Ghostrunner drops the player into a fantastical cyberpunk world to throw off the reins of a tyrannical oppressor through the power of parkour and swords. Throughout the course of the game the player will race against the clock in a world decimated by the catastrophic collapse of humanity, as the last remnants of our fallible race vie for resources in the superstructure that houses the survivors.
The player will jump, slide, wall run, hack and slash their way through the dystopian environment to unlock the capabilities of the Ghostrunner, and find the truth of their story hidden behind a cloud of mystery.
These are the MGN Impressions of the cyberpunk adventure, brought to the world by the developers ‘One More Level’ & ‘Slipgate Ironworks’ and published by ‘All in! Games SA’ & ‘505 Games’. The article is based on play from the PC, Steam edition of Ghostrunner.
The MGN Impressions are broken down into four different by equal parts:
Whilst x-factor will change from article to article, and game to game, Ghostrunner’s x-factor will be judged on Badass Level. As, we feel, that’s the goal of the game. To make the player feel like a robot ninja badass. Does the game live up to that expectation? Stick with us and find out.
Story – 8/10.
Whilst it can be said that the plot of Ghostrunner exists simply to give some context to the exhilarating wall, bouncing, sword chopping that is the crux of the enjoyment to be found in the game, that doesn’t mean that it isn’t executed well.
Without spoiling too much, what I will say that is the writers have indeed executed that purpose well. The early stages of the game work quickly to introduce the player to the who, what, where, and when of their purpose inside Dharma Tower and provide that player with enough interest that they want to progress through the early level not only for the enjoyment of the gameplay, but to learn more about the world they’ve been dropped into.
This is aided heavily by the voice acting work of both Jack – the Ghostrunner, and the first ally the player will encounter in the pseudo AI called ‘The Architect’. The Ghostrunner is voiced by Carl G. Brooks and The Architect by Mark Dodson. They are the first two voices the player will hear and provide the early exposition of the story, and both do a job that is extremely easy on the ears.
Sound – 9/10.
As I mentioned above, the voice acting for Ghostrunner is superb. This is in part from the performance, but also the casting. I feel as though the actors chosen perfectly suit their roles in the game, in such a way that I cannot imagine key characters being voiced by any other voice in the industry right now. Dodson being cast as The Architect is the apex of these casting decisions. Not only does the voice fi the character model, but the resemblance between Mark and The Architect is uncanny to the point where I question which came first – the chicken or the egg. The casting or the character model.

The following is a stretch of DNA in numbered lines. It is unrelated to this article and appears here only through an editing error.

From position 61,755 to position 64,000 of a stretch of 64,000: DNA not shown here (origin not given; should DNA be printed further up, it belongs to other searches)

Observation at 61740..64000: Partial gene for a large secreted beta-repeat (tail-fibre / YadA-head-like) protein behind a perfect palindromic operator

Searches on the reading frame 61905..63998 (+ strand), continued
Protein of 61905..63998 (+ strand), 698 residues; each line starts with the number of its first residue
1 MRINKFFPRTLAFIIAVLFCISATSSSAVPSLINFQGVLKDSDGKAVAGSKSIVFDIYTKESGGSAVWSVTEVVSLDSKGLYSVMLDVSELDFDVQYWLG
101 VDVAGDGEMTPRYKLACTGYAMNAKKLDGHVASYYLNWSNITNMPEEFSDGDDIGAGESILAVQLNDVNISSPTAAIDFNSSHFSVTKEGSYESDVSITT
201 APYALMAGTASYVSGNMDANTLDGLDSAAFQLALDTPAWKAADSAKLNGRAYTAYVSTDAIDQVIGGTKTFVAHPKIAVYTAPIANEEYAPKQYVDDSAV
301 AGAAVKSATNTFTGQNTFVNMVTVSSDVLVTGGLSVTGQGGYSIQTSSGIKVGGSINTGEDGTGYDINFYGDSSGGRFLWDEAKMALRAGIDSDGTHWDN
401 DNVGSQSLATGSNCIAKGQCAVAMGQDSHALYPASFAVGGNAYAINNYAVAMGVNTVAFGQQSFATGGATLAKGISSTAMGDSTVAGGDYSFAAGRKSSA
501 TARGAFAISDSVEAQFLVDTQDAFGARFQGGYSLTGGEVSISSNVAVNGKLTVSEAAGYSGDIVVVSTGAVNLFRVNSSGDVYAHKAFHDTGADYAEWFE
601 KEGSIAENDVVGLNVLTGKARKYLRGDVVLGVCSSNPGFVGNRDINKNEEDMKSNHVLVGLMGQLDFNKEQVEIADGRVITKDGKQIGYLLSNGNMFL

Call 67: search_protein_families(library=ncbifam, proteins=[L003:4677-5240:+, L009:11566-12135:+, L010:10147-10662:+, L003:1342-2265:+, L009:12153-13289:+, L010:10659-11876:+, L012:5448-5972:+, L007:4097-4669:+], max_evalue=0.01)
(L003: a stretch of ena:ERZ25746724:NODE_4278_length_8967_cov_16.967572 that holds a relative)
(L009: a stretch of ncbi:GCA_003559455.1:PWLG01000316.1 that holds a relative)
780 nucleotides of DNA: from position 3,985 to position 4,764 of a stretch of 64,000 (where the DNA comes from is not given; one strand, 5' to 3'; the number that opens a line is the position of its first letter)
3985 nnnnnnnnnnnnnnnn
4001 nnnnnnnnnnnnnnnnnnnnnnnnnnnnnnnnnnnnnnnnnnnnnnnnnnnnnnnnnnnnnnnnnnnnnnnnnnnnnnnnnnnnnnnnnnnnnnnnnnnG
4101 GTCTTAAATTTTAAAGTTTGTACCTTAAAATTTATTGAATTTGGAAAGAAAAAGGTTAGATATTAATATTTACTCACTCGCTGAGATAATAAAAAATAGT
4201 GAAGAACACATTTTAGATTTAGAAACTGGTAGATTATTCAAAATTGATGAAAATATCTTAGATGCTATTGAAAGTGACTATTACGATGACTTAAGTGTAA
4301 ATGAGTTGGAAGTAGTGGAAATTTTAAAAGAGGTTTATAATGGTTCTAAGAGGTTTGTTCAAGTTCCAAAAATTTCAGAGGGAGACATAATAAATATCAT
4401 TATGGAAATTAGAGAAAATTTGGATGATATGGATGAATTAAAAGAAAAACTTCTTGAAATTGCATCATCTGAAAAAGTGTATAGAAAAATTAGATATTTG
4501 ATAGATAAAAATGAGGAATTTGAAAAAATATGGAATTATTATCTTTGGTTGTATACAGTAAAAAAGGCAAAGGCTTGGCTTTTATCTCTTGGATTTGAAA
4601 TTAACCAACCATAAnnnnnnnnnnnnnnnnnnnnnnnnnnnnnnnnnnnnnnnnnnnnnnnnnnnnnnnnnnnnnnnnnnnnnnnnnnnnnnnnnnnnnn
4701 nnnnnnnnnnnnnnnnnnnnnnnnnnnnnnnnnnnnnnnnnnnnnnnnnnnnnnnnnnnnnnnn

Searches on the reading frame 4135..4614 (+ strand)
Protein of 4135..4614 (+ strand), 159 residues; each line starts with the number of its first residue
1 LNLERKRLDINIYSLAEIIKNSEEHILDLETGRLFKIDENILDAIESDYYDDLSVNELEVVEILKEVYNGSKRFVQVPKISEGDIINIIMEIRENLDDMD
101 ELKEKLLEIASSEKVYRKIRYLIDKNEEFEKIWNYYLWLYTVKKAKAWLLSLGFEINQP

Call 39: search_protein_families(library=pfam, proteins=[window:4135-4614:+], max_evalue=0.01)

Moving away from the voice acting to the sound effects and soundtrack. For me, both hit the mark. You need the audio feedback from the wall running and the gushing of enemies blood to be able to play the game effectively, and both feel A) satisfying and B) effective in providing that feedback.
The soundtrack itself will have you pumped up, and increase the heartrate as you dash through corridors, evade enemy attacks, and slice through bodies. I will say that the timing in which those increases in thematic music can be somewhat mistimed if you find yourself failing a particular section repeatedly. However, if you’re better than me at videogames, this will be a non-issue.
Gameplay – 8/10.
Ghostrunner delivers on the premises of a game similar to Mirror’s Edge in parkour, packed with action, and the promise of ninja-like swordplay. Performing all of your abilities to fluidly travel through a section of the game, whilst felling goes along the way, feels incredibly satisfying. The quick respawn, and lack of a heft death penalty, aid to this satisfaction is a way that was cleverly designed and executed.
You don’t feel heavily punished for failing to guide the Ghostrunner through an environment on the first time around. So, you can build experience with the environment and enemies and work towards a strategy that, when pulled off, finally feels fluid and satisfying – and makes for great viewing.
My single gripe with this execution is the lack of tutorials given to the player when new abilities are introduced. Whilst most of the text descriptions are pretty straight forward, and sound very, very cool, a lack of video or guided tutorial for some of these leads to some trial and error that might take some time and pull the player away from what else they could be doing in the game that is actually enjoyable.
X-Factor – 11/10.
Yes you read that correctly, eleven out of ten. The X-Factor of Ghostrunner is that it makes you feel badass. That is the overall goal, and purpose of playing the game, is to feel like a badass. And you do. No matter what.
Even with the trial and error style of gameplay, each attempt or different avenue of play still makes you like a badass. Regardless of your approach of play, or how successful you are throughout a level in achieving the fluidity which should be your goal, you’re still a high-flying, futuristic, robot ninja – and that is always cool.
Ghostrunner is out now, and is available on PC, Xbox One, PlayStation 4 and Nintendo Switch.